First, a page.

As the mood was rather maudlin and I didn’t have anything left to say up front on the microphone, I went back and found an empty seat behind Jonathan, of course. We gossiped, I asked him a million questions. There’s a rumor going around that so-and-so, he whispered to me, fucked a raccoon. “If you could eat only one thing for the rest of your life, what would it be?” I asked him. “Iceberg lettuce and fruit punch,” he answered. “So, do you have any pets, Jonathan?”

“I’m allergic to everything on Planet Earth.”

We laughed and giggled until the conversation waned. Our imminent parting seemed to weigh heavily on both our hearts. Then he threw his head over the top of his chair and looked at me with his bright blue eyes and little chubby face and said, “Why don’t you come back to Canada with us?”

“Someday, Jonathan,” I said, and choked back something like sadness.

We were both now silently looking out of the window in Astoria, and must have seen it at exactly the same time, because we both burst out laughing simultaneously. My laugh is kind of high and hyena-like, sometimes breathless when I am consumed. Jonathan’s laugh is utterly infectious. It seems to start in his feet. It is hoarse and adenoidal, and crescendos as if it is taking over his little body, as though he were seized with it and it might kill him. He laughs out of his fingertips and eyelashes. I would bottle it could I as the most effective alternative to the disappointing SSRIs in my life. Here we were engaged in our particular brands of laughter, uncontrollable, both desperate to get out the punch-line we were working on in our heads but thwarted by the gut-chuckles we couldn’t subdue over the sign on the building to our right which read in six-foot letters, “BUTTS Real Estate.”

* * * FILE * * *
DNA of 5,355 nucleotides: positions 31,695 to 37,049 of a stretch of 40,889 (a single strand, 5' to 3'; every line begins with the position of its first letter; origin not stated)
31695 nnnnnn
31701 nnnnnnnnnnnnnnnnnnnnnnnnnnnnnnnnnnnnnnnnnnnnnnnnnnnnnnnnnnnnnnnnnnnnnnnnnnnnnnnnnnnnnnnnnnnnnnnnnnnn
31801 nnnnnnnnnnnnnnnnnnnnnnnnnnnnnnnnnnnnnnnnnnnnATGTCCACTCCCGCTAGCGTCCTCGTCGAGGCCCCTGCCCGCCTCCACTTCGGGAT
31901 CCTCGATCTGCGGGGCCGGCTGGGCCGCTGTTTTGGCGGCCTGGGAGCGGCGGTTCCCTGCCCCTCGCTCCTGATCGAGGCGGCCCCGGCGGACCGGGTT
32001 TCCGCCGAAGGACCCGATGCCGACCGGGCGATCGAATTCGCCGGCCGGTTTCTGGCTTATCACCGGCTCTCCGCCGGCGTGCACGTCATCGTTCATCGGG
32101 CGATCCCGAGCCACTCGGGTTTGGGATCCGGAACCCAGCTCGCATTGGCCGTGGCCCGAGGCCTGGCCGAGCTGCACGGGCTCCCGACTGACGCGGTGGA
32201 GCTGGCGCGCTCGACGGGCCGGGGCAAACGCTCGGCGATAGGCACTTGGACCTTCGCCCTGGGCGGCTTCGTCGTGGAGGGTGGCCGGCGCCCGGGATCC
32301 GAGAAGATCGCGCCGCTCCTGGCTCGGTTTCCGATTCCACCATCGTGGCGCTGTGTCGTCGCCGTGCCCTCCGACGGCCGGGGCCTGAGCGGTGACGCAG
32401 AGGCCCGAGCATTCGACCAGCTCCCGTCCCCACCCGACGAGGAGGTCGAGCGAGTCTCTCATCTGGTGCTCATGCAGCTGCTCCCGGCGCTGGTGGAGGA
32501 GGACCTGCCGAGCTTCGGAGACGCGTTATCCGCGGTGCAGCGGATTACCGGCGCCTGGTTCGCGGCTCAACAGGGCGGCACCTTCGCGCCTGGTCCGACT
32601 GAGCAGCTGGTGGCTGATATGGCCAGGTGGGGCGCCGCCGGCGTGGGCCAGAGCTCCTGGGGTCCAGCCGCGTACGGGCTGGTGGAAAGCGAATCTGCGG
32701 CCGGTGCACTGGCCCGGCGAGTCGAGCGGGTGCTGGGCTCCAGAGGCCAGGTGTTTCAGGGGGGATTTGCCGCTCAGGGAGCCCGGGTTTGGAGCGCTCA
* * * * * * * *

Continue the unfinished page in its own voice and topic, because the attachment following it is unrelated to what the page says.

And, like every other time this week, Jonathan beat me to the punch:

“How’d you like to buy some property in my asshole?”


Jonathan is gone now, and on the N train home I missed him so much that I couldn’t trust my emotion. Was I weepy because I felt like I lost a limb or was I just exhausted? On the opposite wall of the train was one of those failed and stupid “Judgement Day May 21st!” advertisements and I felt a measure of disgust at the cruelty of the world until we hit a curve and a beautiful beam of sunlight fell on that funny failed prediction on this beautiful yellow sunlit morning and I thought:

“Hmmm. Excellent and fair.”

Post script
By the way, Jonathan later topped himself with:

“BUTTS Real Estate, We specialize in Log Cabins.”